Although Jewish weddings may take place on the days in between the Jewish High Holidays, it is generally discouraged because during that period, also known as the Days of Awe, we are focused on the solemn themes of the season.
The High Holidays are a time of introspection and self-assessment in anticipation of repentance, forgiveness, thanksgiving and rejoicing. It is a season of healing.
In the game “Truth-or-Dare,” I choose “truth” nearly every time. I’m not much of a dare-taker. Thus, if you and I were playing “Special Edition Truth-or-Dare: High Holy Days,” I would confess that the prayer Avinu Malkeinu provides me with both my second-favorite liturgical moment and my second-greatest pet peeve of the year’s liturgy. (Note: Even though I may have to repent for it, I will leave you in suspense about my favorite liturgical moment and my greatest liturgical pet peeve. Also, “Special Edition Truth-or-Dare: High Holy Days” is fictional, although I hereby declare copyright in the event Mattel or Hasbro comes knocking at my door.)
There are many elements which make the High Holy Days a unique experience. Often, congregations swell to double or triple their usual size, the musical settings of even common liturgy are different, and some might alter their dress by wearing either traditionally all-white garments or more formal wear than they would sport on Shabbat. Some congregations even have unique garments to dress their Torah scrolls in white.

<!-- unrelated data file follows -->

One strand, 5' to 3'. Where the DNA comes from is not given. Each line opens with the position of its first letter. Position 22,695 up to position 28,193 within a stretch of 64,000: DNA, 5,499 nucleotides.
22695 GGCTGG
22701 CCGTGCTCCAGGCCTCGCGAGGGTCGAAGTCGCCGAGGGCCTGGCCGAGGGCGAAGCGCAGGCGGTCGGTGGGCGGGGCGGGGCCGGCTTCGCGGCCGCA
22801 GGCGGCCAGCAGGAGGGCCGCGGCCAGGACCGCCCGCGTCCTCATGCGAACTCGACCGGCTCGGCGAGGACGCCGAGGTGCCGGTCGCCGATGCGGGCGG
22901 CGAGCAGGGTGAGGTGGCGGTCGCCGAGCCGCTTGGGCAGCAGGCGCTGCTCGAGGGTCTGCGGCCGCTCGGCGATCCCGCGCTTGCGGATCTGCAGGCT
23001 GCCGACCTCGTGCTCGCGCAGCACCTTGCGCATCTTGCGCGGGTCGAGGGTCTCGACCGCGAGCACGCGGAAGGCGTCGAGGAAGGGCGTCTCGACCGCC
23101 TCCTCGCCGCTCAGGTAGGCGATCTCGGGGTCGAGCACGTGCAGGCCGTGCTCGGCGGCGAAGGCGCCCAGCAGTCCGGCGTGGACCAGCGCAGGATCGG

Inspired by Yom Kippur services in 5778, this poem reflects one writer's view of the most holy day in the Jewish year.
Recently, I dusted off my shofar and have been brushing up on my shofar-blowing skills to prepare for the upcoming High Holidays.
This year, the High Holidays fall a month and a half before midterm elections, providing an opportunity for our community to reflect on the past year and make decisions about our future.